Fed up of feeling like a fraud? Let’s look at what the American Psychology Association has to say about overcoming the condition. 

1. Find a mentor/coach

To be well-rounded and successful, you need feedback from the outside world. And that can be hard to handle. A qualified and patient mentor or coach can be a trustworthy source for balanced, personalized feedback. 

Until you trust your internal guidance system, you might view all experiences through a lens of inadequacy. A mentor can help you see things how they actually are. 

2. Recognize (and pursue) your talents

Many outward societal measures of success are unhealthy, with hustle culture taking over. It’s easy to forget what you actually want from life. 

What personal qualities, skills, and talents do you consider most admirable? These are the things that you'll be truly proud of when you pursue them. 

While it’s perfectly natural to worry about what other people think, it can be rough on your mental health. Weeding out external and internal pressures is a huge act of self-love and acceptance. 

If you frequently remind yourself of what you’re most proud of and do more of it, life will feel more meaningful.

3. Temper your ideals

While it’s pretty normal to have huge goals as an ambitious person, they can also invoke an exaggerated fear of failure. 

What is success worth to you? Are you happy to chase your goals with the risk of burnout always on the horizon? Or would you rather enjoy life a little more at a slower pace?

Don’t forget that the people you look up to often had humble beginnings and a tough road to get to where they are. 

4. Elevate your thinking

People with imposter syndrome are incredibly vigilant and always on the lookout for trouble. Apply that vigilance to something useful. 

Leading brain researcher Dr. Daniel Amen advises watching out for ANTs, or automatic negative thoughts

Start an ANT diary, and write them down when you experience them. Start actively challenging your ANTs with positive alternatives.

"I'm going to be exposed," for instance, could become: "I'm fitting into this new role better with every challenge."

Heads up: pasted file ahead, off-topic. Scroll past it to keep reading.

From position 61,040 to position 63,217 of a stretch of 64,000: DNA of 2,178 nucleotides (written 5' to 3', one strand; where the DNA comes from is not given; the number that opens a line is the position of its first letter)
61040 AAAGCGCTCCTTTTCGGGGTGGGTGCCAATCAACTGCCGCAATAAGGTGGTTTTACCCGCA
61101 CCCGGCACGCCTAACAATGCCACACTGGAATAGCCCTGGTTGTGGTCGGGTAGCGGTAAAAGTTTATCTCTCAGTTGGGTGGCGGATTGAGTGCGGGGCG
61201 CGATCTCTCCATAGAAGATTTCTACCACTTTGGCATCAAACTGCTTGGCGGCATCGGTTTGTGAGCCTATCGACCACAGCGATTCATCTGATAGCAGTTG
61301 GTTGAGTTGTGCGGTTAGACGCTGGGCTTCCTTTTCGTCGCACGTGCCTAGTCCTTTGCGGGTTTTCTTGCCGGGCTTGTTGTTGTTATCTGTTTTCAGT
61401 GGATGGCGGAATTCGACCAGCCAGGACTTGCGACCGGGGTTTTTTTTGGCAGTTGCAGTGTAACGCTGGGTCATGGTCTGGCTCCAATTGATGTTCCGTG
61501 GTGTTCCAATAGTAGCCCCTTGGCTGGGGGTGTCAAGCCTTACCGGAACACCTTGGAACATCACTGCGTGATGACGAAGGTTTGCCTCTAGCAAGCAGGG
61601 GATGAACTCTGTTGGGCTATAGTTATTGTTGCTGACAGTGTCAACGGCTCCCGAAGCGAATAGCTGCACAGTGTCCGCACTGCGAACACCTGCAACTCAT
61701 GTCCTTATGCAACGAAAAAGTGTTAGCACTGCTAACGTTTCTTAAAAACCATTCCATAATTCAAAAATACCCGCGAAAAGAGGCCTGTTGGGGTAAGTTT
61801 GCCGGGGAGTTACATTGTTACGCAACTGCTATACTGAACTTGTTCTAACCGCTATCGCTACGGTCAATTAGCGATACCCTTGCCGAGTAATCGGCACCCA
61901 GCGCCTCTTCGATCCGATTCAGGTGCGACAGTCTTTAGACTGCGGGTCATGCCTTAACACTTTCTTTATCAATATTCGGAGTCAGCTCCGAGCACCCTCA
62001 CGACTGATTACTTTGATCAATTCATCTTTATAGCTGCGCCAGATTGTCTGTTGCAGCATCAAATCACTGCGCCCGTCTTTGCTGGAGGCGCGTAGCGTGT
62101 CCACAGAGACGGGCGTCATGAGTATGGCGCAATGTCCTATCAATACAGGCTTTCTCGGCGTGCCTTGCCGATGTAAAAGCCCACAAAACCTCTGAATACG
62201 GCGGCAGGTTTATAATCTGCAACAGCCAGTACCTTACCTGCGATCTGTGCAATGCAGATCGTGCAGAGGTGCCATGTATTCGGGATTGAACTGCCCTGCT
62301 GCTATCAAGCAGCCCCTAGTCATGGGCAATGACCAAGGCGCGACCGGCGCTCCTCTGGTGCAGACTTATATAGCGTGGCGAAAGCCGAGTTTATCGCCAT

If you can do that, you're so close to saying, "I'm mastering this role precisely because it’s hard."

Take "I can't handle this" to mean "I am handling this."

Making time to de-stress can also help your brain cope with stressors, building a healthier relationship with work and yourself.

5. Speak with a confidant

While there’s a lot you can do on your own to handle imposter syndrome, sometimes you need a little help. Whether you turn to a professional or friend, don’t suffer in silence. 

Talking about your struggle with imposter syndrome can be very healing, especially if you've traced its origins back to childhood. 

FAQs

How do people with imposter syndrome think?

People with imposter syndrome tend to view themselves with the same surface-level depth normally reserved for others. They also consider how other people view them rather than an innate sense of who they are as a person. 

For instance, you could see a gold medal Olympian as a born champion and compare yourself and others accordingly. From the sidelines, it's easy to form a shallow view. 

Even if you overcame your anxiety to pursue a goal, the same thought patterns might hold you back, making you feel like a loser more often than a winner.

These thought patterns ignore that the road to success is very bumpy. There will be plenty of victories and failures on the way.

Do successful people experience imposter syndrome?

Everyone can experience imposter syndrome. Some may experience it at different stages, such as during stressful periods. For others, it can be a defining lifelong struggle. 

Even Olympic champions deal with imposter syndrome. Gold medal gymnast Suni Lee was just 18 when she dominated the 2021 Tokyo Summer Games. She described anxiety attacks at the meets, even as she managed to nail two perfect-10 performances.